By Richard E. Glover, Jr., National HBPA Director of Communications
It was announced today that the New Jersey Thoroughbred Horsemen’s Association has come to an agreement with the New Jersey Sports and Exposition Authority (which owns Monmouth Park and The Meadowlands) to reduce the number of racing dates at Monmouth’s summer meet to 50 (from the 93 days originally allotted) but boost the average daily purses to $1 million per day. That will be the highest daily purse average in the nation. The meet will run on Fridays, Saturday, Sundays, and three holiday Mondays from May 22 through September 11.
In addition, the plan calls for Monmouth Park to conduct a 21-day fall meet from September 12 to November 21, while the fall Thoroughbred meet at Meadowlands (slated to be 48 days) will be eliminated. Daily purses at Monmouth’s fall meet will average between $250,000 to $300,000.
Under the plan, Atlantic City Racecourse will still run the six dates originally planned (April 18, 19, 20, 22, 23, and 24).
The plan reduces racing opportunities for Thoroughbreds in New Jersey by approximately 50 percent – down from 147 racing days to 77 days.
The New Jersey Sports & Exposition Authority (NJSEA) is legally contracted with the New Jersey Thoroughbred Horsemen’s Association to provide 141 racing dates for Thoroughbreds per year, which is why the horsemen needed to endorse to plan to reduce the number of racing dates offered.
The New Jersey legislature must approve the amended racing calendar.
The question this raises is one that has been faced by horsemen in most racing jurisdictions at one time or another – when your local handle cannot continue to support your purse structure, is it better to have more racing opportunities with reduced purses or higher purses with reduced racing opportunities?
I have heard the arguments of a lot of horsemen over the years on this subject, and those arguments have tended to go along the following lines (their arguments, not mine):
On one side of the coin, you have horsemen who contend that the best thing for the most horsemen is more racing opportunities, which theoretically gives the smaller stables with perhaps less talented horses a better chance to earn a decent living. These horsemen usually maintain that higher purses and reduced opportunities are unfair to the horsemen that have filled a track’s races during difficult times because the new, higher purses cause new trainers from other places to come in and compete, often taking a sizable portion of the purses for owners in other racing jurisdictions. Thus, less money is left for the local horsemen than they had before. Moreover, it may mean horsemen have to move their operations to another state for part of the year when they previously didn’t – something that can be a very expensive hardship on a stable.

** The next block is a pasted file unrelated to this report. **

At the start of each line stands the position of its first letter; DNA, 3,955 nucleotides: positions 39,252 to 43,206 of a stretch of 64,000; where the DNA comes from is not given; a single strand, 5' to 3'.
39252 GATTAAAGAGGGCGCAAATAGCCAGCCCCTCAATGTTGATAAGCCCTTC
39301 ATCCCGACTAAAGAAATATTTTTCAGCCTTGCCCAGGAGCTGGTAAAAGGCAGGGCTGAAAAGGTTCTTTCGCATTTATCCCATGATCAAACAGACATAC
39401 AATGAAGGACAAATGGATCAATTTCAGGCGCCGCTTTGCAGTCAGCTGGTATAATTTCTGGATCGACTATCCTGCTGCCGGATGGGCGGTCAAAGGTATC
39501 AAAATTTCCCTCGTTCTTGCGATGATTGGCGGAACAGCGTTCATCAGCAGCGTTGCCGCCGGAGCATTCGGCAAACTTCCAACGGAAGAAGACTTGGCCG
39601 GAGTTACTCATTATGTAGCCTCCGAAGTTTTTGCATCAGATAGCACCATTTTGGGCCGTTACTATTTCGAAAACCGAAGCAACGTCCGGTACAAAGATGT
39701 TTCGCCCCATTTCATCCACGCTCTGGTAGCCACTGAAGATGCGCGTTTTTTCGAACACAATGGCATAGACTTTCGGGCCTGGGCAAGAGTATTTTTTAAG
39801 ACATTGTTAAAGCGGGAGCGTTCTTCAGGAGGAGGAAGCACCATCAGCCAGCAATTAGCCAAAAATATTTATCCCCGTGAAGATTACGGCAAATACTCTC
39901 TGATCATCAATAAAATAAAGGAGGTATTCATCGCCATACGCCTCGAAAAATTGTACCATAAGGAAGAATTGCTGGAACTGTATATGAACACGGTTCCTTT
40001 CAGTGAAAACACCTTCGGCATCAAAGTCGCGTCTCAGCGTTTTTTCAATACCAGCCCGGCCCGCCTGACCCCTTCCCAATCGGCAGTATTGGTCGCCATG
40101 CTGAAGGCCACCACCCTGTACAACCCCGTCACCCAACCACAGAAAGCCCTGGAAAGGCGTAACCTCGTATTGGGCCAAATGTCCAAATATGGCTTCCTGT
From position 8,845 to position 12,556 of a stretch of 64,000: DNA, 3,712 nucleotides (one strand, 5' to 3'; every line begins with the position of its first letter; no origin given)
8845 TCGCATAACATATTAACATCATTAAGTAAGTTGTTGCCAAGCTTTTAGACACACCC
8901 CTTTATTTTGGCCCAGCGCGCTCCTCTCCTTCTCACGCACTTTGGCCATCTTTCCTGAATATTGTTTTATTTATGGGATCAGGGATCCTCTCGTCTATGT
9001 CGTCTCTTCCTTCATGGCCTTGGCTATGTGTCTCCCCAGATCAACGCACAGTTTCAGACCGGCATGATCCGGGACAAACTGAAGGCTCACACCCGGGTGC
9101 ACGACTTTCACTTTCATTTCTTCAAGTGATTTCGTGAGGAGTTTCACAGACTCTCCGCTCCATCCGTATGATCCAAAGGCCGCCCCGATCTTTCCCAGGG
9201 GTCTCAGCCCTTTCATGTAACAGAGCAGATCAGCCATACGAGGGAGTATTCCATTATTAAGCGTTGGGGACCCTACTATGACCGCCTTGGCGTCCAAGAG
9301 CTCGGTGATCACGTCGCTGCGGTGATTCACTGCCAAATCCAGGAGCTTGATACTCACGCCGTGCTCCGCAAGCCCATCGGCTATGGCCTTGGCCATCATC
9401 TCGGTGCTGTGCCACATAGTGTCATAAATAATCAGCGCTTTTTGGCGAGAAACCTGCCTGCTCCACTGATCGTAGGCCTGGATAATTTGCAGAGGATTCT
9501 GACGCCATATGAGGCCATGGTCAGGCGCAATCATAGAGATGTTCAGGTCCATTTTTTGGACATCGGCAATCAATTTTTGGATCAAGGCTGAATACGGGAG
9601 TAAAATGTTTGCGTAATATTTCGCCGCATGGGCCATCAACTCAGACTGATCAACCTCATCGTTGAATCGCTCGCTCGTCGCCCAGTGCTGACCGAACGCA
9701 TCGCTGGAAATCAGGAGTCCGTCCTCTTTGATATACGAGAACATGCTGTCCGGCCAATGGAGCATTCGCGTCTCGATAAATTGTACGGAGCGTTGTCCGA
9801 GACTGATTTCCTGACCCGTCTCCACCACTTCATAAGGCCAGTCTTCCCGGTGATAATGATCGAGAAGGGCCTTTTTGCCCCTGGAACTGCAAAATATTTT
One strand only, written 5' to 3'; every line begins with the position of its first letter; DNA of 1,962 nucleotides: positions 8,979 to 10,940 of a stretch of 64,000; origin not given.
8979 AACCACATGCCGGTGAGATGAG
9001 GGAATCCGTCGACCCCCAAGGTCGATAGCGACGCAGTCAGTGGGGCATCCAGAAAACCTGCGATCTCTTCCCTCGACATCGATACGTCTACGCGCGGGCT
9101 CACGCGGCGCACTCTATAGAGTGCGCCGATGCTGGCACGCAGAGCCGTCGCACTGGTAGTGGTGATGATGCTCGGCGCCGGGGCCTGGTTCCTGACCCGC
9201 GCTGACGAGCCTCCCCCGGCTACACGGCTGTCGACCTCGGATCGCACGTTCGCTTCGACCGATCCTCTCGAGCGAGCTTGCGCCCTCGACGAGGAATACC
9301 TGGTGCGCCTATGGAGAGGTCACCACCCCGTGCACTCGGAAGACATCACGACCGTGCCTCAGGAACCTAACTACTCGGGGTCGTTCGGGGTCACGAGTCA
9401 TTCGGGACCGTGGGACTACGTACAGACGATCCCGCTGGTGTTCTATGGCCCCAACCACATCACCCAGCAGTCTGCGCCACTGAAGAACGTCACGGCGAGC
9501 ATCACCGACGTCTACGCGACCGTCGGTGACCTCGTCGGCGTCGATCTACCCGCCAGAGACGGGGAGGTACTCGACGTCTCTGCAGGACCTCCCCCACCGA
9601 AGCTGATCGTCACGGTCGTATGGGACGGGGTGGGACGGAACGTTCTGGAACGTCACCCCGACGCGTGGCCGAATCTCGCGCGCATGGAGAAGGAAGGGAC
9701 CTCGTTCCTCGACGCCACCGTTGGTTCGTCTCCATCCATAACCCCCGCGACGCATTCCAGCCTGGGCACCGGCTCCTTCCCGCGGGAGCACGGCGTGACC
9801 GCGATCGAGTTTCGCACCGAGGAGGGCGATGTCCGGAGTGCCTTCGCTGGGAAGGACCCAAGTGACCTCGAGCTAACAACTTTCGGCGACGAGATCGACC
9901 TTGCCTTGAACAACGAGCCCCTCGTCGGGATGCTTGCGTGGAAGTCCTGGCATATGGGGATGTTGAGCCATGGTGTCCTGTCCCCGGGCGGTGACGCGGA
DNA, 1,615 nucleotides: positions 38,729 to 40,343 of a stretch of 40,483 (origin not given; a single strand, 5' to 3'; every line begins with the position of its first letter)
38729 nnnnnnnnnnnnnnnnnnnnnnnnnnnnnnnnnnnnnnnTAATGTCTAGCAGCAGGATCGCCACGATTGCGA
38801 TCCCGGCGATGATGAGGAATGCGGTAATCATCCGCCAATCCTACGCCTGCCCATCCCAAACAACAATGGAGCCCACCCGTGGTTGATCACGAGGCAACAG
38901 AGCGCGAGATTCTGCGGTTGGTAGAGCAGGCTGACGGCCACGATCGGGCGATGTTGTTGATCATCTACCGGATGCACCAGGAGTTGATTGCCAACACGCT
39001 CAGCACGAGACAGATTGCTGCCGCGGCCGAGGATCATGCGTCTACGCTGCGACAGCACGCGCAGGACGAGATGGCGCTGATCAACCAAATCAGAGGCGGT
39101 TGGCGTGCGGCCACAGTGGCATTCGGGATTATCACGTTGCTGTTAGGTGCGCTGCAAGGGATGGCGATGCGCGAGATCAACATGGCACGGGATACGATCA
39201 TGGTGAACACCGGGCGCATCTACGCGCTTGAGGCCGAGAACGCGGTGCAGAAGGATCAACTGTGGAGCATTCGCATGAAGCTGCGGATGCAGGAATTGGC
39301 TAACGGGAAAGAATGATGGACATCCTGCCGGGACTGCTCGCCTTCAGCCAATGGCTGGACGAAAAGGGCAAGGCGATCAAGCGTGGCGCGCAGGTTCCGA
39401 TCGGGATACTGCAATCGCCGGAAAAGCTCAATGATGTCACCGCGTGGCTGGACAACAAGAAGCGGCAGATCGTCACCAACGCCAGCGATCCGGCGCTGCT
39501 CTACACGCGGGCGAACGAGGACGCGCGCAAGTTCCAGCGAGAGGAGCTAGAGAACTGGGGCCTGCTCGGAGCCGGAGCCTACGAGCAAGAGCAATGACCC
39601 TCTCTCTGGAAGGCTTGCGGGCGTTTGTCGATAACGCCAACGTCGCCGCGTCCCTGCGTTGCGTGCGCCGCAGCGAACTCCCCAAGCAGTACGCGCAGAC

On the other side of the coin, you have horsemen who maintain that higher purses give owners and trainers a better chance to make a profit on their investments. These horsemen sometimes suggest that horsemen who are opposed to increased purses at the expense of racing opportunities don’t want to spend the necessary money to upgrade their stock to be competitive with the better horses the higher purses will bring – they want to continue running inferior horses for lower purses so that they can remain competitive without having to change. These same people sometimes say that if some horsemen cannot afford to upgrade their stock, it may be an indication that perhaps they shouldn’t be in the business anyway.
Another argument sometimes put forth by horsemen who prefer higher purses and less racing opportunities believe that higher purses will lead to better horses and larger fields which, in turn, will lead to increased wagering. That increased wagering will yield more money for the horsemen’s purse account, which can then be used for even further increased purses or to add more racing opportunities – both which would benefit the local horsemen.
Clearly, it is a complicated issue, and one about which many horsemen feel passionate. And certainly the current situation in New Jersey is an extreme example … purses skyrocketing from approximately $330,000 per day to $1 million per day at Monmouth, but racing opportunities being cut almost in half.
So what do you think? Hypothetically speaking, if your horsemen’s organization was faced with a situation in which your local handle was not able to support your current purse structure and the choice had to be made between higher purses with less racing opportunities or maintaining the same number of racing opportunities but reducing purses, which would you choose? And why?
We want to hear from you.